Alcohol and Hypertension
The Dangers of Alcohol Abuse
Regular alcohol abuse puts a person’s health in danger. This toxic substance can harm almost every organ in the body. It can also lead to hypertension (high blood pressure). To avoid these dangers, a person needs to stick to sensible drinking limits. If unable to do this, it may be time for them to give up drinking altogether. Failure to do so could lead to ill-health and an early death.
Blood pressure is the force that this substance creates as it passes through the arteries. It is similar to water passing through a hose attached to a tap. If the tap is fully open, there will be more pressure inside the hose. The heart is a pump and pressure is caused as this organ pushes the blood around the body. This process is vital to survival. Sometimes the pressure inside the arteries can be too high, causing damage to different parts of the body. The body can manage occasional high levels of blood pressure, but over time it becomes more damaging.
Classification of Blood Pressure Measurements
When people go to see their doctor, they will usually have their blood pressure taken. This is to check to see if the individual is showing signs of hypertension. It involves two measurements: systolic and diastolic. The diastolic value is the pressure inside the arteries in between heartbeats, while the systolic value is a measurement of the pressure caused by a heartbeat. The systolic value is always higher than the diastolic. These are the widely accepted blood pressure ranges:
* A systolic less than 120 and a diastolic less than 80 is considered normal
* A systolic between 120 and 139 and a diastolic between 80 and 89 is classified as pre-hypertension.
* A systolic between 140 and 159 and a diastolic between 90 and 99 is classified as stage 1 hypertension
* A systolic greater than 160 and a diastolic greater than 100 is classified as stage 2 hypertension.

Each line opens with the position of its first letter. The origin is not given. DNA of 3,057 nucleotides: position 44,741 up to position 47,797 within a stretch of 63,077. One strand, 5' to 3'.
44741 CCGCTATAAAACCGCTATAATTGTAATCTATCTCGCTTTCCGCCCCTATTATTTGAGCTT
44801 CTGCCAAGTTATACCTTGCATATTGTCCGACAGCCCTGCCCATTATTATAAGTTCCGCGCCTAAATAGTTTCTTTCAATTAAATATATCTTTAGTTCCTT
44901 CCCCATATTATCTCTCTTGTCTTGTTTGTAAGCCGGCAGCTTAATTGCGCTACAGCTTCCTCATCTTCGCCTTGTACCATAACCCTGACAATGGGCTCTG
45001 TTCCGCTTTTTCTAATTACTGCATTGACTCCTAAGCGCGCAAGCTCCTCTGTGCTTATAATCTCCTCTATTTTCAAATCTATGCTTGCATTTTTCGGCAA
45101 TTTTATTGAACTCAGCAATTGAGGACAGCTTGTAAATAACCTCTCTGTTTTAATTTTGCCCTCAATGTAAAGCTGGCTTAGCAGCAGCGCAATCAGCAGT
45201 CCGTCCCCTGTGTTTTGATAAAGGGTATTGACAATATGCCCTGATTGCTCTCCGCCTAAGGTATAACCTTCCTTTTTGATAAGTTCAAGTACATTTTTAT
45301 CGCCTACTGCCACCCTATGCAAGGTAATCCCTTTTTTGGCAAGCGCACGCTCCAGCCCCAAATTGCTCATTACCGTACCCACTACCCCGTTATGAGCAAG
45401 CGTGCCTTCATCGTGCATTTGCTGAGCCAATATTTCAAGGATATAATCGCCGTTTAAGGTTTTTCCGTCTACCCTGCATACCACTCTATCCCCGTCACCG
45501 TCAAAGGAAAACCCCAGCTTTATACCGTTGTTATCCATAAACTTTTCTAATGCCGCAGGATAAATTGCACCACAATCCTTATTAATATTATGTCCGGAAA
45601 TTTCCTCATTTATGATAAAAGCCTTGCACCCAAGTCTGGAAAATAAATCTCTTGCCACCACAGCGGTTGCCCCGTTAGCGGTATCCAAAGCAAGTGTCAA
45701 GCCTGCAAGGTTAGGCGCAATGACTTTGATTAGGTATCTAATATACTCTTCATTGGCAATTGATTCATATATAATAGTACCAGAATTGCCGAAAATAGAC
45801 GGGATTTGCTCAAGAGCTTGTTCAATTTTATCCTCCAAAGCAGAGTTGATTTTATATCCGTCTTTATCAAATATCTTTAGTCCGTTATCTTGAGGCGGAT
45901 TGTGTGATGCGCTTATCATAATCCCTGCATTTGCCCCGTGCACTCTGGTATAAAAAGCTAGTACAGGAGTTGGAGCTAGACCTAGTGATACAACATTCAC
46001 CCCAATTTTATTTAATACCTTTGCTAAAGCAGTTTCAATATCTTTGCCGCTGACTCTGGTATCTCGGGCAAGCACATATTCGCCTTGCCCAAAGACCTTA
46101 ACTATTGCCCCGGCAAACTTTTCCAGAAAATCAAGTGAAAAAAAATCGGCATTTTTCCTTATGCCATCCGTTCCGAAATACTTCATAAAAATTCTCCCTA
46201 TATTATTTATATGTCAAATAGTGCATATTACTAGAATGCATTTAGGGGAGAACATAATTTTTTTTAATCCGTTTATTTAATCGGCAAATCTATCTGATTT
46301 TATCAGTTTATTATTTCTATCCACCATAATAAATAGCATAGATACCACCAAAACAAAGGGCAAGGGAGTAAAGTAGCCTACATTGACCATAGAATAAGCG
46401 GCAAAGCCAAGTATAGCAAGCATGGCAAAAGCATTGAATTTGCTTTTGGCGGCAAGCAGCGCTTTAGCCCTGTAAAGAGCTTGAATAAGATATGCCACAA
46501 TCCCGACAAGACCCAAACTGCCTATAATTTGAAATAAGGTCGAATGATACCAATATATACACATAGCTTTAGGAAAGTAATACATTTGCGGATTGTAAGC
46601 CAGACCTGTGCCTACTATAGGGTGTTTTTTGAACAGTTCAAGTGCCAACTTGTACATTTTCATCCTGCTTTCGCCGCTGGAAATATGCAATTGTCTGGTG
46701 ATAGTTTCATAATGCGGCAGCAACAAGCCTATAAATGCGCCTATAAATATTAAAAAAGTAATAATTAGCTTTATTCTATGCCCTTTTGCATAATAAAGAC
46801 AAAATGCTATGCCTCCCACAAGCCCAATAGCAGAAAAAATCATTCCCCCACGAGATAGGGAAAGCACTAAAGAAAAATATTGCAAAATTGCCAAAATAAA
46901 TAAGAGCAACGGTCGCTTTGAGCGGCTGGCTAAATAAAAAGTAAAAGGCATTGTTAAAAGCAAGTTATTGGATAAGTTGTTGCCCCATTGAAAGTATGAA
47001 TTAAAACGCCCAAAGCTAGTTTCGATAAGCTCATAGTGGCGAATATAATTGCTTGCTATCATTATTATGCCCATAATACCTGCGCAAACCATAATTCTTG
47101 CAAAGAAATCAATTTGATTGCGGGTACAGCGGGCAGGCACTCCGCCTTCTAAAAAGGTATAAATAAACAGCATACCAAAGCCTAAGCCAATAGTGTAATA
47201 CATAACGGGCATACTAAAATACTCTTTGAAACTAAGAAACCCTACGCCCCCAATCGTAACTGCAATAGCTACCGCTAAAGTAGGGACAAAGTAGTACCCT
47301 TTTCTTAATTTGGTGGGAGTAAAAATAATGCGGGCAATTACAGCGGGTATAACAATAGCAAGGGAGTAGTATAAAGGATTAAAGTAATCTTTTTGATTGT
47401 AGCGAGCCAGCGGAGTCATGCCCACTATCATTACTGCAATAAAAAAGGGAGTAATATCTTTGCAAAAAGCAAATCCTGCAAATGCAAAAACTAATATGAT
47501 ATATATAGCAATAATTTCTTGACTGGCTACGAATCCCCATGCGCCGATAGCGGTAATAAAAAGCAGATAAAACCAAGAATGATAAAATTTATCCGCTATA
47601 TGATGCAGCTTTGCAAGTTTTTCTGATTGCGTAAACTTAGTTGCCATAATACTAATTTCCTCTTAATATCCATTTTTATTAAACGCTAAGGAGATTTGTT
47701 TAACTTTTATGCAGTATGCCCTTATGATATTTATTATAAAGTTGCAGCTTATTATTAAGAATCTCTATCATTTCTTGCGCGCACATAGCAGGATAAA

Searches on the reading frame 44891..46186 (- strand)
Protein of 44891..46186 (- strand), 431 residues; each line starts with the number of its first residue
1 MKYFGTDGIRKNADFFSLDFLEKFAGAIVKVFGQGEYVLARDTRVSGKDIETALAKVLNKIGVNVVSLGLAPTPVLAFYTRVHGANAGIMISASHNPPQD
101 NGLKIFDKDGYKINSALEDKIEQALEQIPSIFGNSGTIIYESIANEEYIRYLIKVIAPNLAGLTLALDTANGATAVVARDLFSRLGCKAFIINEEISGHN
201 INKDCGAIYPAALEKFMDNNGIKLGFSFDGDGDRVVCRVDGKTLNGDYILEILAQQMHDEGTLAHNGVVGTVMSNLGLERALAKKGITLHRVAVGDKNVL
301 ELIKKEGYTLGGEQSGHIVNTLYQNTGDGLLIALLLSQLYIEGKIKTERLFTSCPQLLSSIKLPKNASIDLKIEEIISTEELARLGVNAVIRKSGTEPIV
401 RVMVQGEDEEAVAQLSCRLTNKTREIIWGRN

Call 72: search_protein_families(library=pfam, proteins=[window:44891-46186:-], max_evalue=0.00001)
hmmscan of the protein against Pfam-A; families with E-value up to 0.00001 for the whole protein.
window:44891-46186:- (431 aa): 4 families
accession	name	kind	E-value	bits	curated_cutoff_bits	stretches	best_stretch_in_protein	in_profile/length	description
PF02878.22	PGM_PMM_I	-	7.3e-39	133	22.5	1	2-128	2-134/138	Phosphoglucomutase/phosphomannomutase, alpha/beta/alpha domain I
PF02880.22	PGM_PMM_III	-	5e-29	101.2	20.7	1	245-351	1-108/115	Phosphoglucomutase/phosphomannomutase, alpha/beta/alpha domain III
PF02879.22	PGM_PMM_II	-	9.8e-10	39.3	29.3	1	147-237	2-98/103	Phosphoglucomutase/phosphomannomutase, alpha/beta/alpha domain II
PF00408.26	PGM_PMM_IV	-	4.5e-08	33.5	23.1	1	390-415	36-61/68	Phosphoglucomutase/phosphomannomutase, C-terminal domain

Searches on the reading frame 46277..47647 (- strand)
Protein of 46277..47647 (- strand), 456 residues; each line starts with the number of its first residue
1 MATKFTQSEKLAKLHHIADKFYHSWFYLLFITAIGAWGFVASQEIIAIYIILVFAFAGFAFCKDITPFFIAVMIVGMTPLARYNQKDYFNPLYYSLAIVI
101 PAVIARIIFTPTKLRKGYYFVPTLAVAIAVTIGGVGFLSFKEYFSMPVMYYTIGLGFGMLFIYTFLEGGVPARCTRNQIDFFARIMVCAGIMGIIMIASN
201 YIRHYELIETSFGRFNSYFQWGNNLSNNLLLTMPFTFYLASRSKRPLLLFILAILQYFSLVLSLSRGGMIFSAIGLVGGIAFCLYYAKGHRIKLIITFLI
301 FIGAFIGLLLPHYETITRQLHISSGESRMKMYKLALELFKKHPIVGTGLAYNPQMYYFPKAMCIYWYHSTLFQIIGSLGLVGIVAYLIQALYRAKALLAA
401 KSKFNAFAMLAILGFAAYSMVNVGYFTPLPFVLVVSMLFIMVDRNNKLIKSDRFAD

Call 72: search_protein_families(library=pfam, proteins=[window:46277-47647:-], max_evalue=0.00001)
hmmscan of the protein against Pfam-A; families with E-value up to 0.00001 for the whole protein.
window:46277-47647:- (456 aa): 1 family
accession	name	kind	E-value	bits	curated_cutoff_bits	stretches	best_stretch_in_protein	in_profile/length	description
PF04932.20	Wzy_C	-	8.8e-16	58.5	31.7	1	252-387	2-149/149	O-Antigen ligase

Fluctuation in blood pressure throughout the day is normal. It can also climb high in response to stressful events. Some people become stressed when they see a doctor. This is known as white coat syndrome. Having occasional high blood pressure readings does not automatically indicate hypertension.
They Symptoms of Hypertension
High blood pressure can sometimes be referred to as the silent killer. This is because it people often have this condition without noticing any symptoms. Their hypertension only becomes noticeable during a routine medical checkup. This is why it is so important to have these. It is only when blood pressure is extremely high that it can become more noticeable. Hypertension symptoms can include:
* A pounding feeling in the chest, ears, or neck
* Strong headaches
* Problems with breathing
* Feeling tired
* Problems with eyesight
* Evidence of blood in the urine
* A heartbeat that is irregular
* Chest pain
Causes of Hypertension
High blood pressure may be due to a number of different causes including:
* Drinking too much alcohol
* Being obese, such as having a body mass index greater than 25 or exhibiting abdominal obesity (beer belly)
* Engaging in insufficient exercise
* Smoking cigarettes
* Genetic predisposition
* Excessive stress or poor management skills
* Vitamin D deficiency
* Taking certain medications including birth control drugs
* Thyroid problems
* Adrenal gland problems
* Problems with the endocrine system
* Pregnancy-related pre-eclampsia
* Kidney problems
Dangers of Hypertension
Hypertension has serious health implications. The damage done by this condition can occur slowly over time without the individual noticing any problems. These are some of the dangers of hypertension: